Russia Flexes Military Muscles Prior To Brisbane G20 Summit: Sends Warships Near Australian Coast

Russian navy vs Australian navy

Russia, in an apparent display of flexing of its military muscles, has sent a fleet of warships in the direction of Australia, days ahead of the G20 summit in Brisbane. According to The Age, the Australian military is closely monitoring the approach of the Russian naval vessels. In response to Russia’s military advances, Australia has sent two frigates as well as a surveillance aircraft, leading to concerns over tensions rising in the region. The warships are however currently in international waters, north of the Australian coast, Australian defense officials confirmed.

The approach of these Russian military vessels near the Australian coast comes even as the leaders of the two nations, Australian Prime Minister Tony Abbott and Russian premier Vladimir Putin met in Beijing on Tuesday. Russia and Australia has had strained relations ever since 38 Australian citizens were killed in the July crash of the Malaysia Airlines Flight MH17 over the troubled skies of the Ukraine-Russia border. A total of 298 people perished in the crash that has largely been blamed on Russia-backed militants operating in the area.

In a statement issued to the press, the Australian Department of Defense announced that it is “monitoring Russian naval vessels that are currently transiting through international waters to the north of Australia.”

The statement adds, “The movement of these vessels is entirely consistent with provisions under international law for military vessels to exercise freedom of navigation in international waters.”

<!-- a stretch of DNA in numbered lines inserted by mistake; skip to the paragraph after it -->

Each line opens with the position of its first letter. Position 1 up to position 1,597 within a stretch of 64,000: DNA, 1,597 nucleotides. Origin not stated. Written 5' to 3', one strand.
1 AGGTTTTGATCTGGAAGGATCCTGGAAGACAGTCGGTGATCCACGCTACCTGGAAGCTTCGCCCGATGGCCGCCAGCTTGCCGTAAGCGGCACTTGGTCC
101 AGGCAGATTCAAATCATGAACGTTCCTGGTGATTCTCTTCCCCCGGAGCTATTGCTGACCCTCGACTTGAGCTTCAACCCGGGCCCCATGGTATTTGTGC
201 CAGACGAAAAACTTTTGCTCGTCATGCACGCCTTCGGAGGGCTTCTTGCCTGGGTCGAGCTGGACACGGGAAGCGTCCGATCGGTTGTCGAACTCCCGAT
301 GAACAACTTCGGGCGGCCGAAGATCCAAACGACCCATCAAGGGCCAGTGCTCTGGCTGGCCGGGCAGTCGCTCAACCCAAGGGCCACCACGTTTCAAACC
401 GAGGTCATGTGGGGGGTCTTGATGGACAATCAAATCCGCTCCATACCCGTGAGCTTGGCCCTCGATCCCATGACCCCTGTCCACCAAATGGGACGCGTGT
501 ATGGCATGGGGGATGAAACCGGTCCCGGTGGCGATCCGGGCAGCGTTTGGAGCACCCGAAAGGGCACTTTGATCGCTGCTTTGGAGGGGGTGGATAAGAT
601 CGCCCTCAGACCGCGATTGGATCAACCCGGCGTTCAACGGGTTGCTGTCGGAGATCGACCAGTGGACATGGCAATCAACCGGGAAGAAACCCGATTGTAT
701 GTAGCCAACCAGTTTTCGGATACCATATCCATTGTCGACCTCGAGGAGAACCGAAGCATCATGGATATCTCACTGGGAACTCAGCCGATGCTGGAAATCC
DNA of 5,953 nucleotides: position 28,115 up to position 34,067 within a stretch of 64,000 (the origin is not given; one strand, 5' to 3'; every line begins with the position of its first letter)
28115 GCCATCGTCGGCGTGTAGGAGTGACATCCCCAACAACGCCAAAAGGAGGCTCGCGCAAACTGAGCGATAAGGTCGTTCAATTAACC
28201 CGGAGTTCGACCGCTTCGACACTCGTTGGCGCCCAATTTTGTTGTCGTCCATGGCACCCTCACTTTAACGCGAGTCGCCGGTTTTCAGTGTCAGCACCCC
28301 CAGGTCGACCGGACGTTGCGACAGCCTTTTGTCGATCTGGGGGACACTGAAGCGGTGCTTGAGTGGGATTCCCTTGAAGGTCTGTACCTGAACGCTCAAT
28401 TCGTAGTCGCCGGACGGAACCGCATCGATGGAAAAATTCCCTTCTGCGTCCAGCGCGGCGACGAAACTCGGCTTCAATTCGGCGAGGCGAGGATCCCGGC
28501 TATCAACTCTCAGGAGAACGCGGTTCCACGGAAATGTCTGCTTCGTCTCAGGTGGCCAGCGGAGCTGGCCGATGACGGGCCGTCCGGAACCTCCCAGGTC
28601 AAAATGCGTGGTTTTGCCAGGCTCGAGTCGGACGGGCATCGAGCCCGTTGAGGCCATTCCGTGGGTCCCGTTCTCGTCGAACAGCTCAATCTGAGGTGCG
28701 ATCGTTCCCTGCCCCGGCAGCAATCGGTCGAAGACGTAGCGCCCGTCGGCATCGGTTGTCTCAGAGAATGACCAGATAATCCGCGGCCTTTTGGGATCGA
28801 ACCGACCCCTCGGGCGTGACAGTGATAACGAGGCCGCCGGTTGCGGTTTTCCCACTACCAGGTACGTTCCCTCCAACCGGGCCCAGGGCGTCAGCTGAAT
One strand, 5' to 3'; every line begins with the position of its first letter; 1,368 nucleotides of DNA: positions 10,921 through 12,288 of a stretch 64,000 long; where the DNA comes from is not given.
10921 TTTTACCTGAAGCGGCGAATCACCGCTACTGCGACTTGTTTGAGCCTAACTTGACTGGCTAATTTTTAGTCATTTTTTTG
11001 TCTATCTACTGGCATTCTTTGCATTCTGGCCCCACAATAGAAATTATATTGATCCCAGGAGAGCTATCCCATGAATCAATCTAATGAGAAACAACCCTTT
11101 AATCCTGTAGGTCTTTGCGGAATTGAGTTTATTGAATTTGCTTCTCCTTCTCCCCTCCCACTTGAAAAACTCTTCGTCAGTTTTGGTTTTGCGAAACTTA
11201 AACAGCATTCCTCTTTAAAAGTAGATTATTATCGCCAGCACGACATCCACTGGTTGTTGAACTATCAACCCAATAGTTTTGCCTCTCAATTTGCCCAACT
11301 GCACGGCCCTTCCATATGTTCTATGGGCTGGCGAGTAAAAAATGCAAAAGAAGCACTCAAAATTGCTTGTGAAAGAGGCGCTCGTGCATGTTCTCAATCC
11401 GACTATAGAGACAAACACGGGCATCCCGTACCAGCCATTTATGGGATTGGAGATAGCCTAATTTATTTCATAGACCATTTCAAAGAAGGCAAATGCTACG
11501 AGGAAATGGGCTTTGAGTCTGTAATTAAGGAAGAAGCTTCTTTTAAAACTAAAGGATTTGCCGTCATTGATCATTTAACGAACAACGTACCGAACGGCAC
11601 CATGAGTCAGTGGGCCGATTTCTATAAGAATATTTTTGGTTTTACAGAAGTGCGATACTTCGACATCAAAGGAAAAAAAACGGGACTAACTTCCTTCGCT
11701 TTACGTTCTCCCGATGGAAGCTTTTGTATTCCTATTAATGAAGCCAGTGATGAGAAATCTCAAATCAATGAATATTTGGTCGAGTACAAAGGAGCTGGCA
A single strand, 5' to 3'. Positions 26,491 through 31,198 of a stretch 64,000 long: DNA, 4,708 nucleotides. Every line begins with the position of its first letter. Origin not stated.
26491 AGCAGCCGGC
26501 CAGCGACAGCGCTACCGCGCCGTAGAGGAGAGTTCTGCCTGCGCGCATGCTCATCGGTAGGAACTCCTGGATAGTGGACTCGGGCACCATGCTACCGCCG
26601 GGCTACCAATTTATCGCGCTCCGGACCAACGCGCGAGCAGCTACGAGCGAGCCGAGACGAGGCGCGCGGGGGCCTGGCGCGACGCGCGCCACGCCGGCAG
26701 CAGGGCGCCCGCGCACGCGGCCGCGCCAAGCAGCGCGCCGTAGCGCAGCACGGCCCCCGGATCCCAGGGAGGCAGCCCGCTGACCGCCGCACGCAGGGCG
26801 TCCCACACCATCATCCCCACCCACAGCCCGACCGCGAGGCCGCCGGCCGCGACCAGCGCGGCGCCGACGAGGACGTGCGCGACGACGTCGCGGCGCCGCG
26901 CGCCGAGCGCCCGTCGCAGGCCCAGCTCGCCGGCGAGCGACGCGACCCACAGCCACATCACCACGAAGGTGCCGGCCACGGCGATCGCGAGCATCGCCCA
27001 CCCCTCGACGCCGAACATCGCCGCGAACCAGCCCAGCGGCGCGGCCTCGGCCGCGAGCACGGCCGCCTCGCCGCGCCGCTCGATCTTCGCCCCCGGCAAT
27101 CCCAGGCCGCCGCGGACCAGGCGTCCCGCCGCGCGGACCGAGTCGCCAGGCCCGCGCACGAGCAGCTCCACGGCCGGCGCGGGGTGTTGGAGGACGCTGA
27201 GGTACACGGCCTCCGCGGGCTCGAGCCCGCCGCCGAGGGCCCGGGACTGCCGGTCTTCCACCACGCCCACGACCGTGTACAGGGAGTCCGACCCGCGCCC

Australia sent two frigates, the Stuart and the Paramatta, and a P-3 Orion surveillance plane to monitor the Russians.

The chief of the Australian Defense Force Mark Binskin confirmed that they are watching the movement of the Russian fleet and added that one of the Russian vessels was actually a ocean-going tug that is used to tow other ships.

“Their confidence? One of them is an ocean-going tug. It’s just part of their operation. They are in international waters. They are allowed to do that. They are in our approaches and we will continue to surveil them with air and maritime assets.”

Meanwhile, a BBC News report adds that this action by Russia is not unusual. In the past, Russian vessels have approached areas where a major international summits were underway — most notably during a 2009 APEC meeting in Singapore and the Russian President Medvedev’s 2010 San Francisco visit.

This is being largely being seen as a move by Russia to project its image as a major world power.

[Image Via Wikimedia Commons]